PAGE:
It all came so easily for Mike Wallace last season. See Mike Run. See Mike Run Fast. Throw Mike the Ball. See Mike Catch.
Everyone noticed, too, from the start of training camp through the final game of the season at Miami when he caught a 54-yard touchdown pass in a six-point Steelers victory against the Dolphins. Quarterback Ben Roethlisberger had to adjust in camp to release his deep passes to Wallace more quickly or else Wallace would outrun them.
As a rookie, Wallace caught 39 passes for 756 yards, tied for the team lead with six touchdown receptions, and he led the NFL with a 19.4-yard average per catch.
"He had a role that for a rookie was very easy: Go deep, clear the field, run certain routes that you ran well and understood," said Bruce Arians, the Steelers' offensive coordinator.
It was simple math compared to the trigonometry assignment Wallace has this season. He moves from being the receiver who runs deep all the time against man-to-man coverage by the opponent's No. 3 cornerback, to replacing Santonio Holmes at split end, where double coverage, shutdown corners and more complicated routes are the norm.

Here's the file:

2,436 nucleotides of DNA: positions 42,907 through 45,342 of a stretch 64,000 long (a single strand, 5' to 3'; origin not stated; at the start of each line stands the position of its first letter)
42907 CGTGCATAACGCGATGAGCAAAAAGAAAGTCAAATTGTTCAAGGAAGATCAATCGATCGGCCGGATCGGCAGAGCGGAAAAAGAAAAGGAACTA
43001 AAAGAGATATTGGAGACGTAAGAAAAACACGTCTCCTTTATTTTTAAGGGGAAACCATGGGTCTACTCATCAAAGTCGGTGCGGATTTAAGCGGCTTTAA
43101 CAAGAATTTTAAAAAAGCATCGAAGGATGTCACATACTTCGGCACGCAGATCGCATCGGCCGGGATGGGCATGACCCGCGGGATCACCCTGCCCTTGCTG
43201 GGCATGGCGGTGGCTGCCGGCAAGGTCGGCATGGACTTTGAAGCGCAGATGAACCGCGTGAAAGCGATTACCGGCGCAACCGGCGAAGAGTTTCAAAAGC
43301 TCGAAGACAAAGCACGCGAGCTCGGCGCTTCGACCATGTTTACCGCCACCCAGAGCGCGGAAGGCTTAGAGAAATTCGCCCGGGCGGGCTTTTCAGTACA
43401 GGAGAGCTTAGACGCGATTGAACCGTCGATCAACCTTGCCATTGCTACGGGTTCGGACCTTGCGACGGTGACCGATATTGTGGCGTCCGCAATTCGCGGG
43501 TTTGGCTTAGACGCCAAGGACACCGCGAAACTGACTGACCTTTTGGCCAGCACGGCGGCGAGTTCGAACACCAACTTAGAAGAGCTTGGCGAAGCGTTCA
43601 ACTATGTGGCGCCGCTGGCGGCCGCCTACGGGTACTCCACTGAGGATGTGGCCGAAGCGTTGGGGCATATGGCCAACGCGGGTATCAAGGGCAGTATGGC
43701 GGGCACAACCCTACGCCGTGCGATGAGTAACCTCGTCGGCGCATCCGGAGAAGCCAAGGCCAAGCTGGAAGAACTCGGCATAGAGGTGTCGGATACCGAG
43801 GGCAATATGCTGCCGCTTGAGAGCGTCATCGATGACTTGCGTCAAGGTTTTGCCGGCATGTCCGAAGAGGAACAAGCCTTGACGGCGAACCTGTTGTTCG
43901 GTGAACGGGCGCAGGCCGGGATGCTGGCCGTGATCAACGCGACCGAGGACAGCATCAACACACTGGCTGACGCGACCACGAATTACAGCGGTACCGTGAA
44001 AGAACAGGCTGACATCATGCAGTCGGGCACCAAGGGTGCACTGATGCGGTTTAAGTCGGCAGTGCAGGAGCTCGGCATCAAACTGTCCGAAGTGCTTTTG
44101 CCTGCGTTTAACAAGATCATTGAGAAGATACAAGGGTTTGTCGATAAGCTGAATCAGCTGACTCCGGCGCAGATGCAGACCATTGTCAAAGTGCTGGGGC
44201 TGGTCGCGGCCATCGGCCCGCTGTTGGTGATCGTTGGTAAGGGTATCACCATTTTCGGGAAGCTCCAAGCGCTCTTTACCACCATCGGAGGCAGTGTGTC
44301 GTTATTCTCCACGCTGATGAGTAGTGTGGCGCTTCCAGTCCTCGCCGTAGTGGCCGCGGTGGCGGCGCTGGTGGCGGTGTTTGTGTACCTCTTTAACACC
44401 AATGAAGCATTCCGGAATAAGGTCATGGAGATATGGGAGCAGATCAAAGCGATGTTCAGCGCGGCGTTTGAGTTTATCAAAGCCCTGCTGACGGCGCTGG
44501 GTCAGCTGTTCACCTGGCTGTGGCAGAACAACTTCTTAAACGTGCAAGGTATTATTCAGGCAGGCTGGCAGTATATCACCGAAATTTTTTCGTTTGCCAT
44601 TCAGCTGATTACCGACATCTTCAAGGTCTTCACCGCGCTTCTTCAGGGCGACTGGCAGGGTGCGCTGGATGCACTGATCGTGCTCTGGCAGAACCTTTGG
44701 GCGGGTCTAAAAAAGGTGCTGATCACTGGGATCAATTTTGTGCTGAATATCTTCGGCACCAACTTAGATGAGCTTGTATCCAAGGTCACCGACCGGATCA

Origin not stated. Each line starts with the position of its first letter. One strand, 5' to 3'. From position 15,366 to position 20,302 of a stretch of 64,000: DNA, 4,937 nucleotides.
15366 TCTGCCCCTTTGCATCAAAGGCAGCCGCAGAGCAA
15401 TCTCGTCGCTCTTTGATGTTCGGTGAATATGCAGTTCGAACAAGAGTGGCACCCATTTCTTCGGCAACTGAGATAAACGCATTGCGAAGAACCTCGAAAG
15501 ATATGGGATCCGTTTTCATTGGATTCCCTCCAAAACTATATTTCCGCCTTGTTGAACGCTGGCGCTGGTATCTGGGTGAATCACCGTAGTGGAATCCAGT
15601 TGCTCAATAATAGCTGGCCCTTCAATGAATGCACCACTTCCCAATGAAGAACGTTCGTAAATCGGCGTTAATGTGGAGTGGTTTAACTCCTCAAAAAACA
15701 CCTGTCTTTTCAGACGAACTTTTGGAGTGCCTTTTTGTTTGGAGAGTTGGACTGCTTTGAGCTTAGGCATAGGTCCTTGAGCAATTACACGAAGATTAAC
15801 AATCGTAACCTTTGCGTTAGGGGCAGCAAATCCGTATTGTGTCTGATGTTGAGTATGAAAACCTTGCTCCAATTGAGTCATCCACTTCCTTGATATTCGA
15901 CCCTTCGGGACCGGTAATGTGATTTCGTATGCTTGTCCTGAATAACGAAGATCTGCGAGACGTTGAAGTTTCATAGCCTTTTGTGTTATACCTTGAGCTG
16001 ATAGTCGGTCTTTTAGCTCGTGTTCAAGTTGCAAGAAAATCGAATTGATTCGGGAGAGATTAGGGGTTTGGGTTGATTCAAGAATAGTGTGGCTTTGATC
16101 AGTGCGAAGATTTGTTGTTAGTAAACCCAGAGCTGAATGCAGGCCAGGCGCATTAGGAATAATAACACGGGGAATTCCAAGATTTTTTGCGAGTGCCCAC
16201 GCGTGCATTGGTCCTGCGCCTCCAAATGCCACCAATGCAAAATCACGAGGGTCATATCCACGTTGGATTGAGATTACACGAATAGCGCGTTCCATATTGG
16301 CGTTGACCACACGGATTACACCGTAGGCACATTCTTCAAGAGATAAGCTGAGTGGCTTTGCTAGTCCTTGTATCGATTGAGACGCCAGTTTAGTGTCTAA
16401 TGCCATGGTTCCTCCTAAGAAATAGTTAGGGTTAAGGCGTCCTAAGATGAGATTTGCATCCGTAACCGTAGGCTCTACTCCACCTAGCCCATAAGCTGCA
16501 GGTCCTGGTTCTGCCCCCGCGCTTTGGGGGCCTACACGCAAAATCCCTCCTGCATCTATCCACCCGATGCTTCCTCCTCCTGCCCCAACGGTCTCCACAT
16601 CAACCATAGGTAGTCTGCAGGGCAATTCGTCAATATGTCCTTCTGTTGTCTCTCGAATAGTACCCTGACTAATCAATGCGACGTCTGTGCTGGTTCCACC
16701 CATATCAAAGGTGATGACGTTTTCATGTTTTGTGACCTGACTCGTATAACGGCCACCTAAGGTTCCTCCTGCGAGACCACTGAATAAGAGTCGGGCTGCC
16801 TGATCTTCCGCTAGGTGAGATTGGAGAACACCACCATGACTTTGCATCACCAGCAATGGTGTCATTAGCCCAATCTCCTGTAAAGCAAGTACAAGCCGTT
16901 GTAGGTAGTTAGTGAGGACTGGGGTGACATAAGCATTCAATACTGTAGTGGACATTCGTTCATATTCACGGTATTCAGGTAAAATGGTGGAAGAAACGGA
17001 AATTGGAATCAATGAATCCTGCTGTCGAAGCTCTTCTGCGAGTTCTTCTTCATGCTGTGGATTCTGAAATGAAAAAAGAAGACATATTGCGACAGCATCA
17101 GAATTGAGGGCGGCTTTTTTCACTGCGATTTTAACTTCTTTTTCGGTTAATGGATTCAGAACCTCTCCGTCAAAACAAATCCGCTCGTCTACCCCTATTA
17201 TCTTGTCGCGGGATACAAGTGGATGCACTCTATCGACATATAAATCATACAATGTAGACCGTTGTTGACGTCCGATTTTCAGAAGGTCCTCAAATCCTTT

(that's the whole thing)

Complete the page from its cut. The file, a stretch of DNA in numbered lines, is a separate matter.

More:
"I'm excited about that," Wallace said at the prospect of getting double-teamed in coverage. "To be the best, you have to beat the best. I'm looking forward to the challenge."
Fellow Pittsburgh starter Hines Ward is impressed.
"I'm amazed at his growth in his second year, for him to be as poised," Ward said.
4for4 scout Dale Lolley has also been covering Pittsburgh's training camp, and reported recently that Wallace has looked good so far. He also reported that the Steelers have been looking for ways to get him involved in the short passing game. Add it all up, and it's easy to see why there has been a lot of fantasy hype about Wallace. He's a solid pick in the sixth or seventh round of a draft, but be advised that his stock is a little lower in PPR leagues.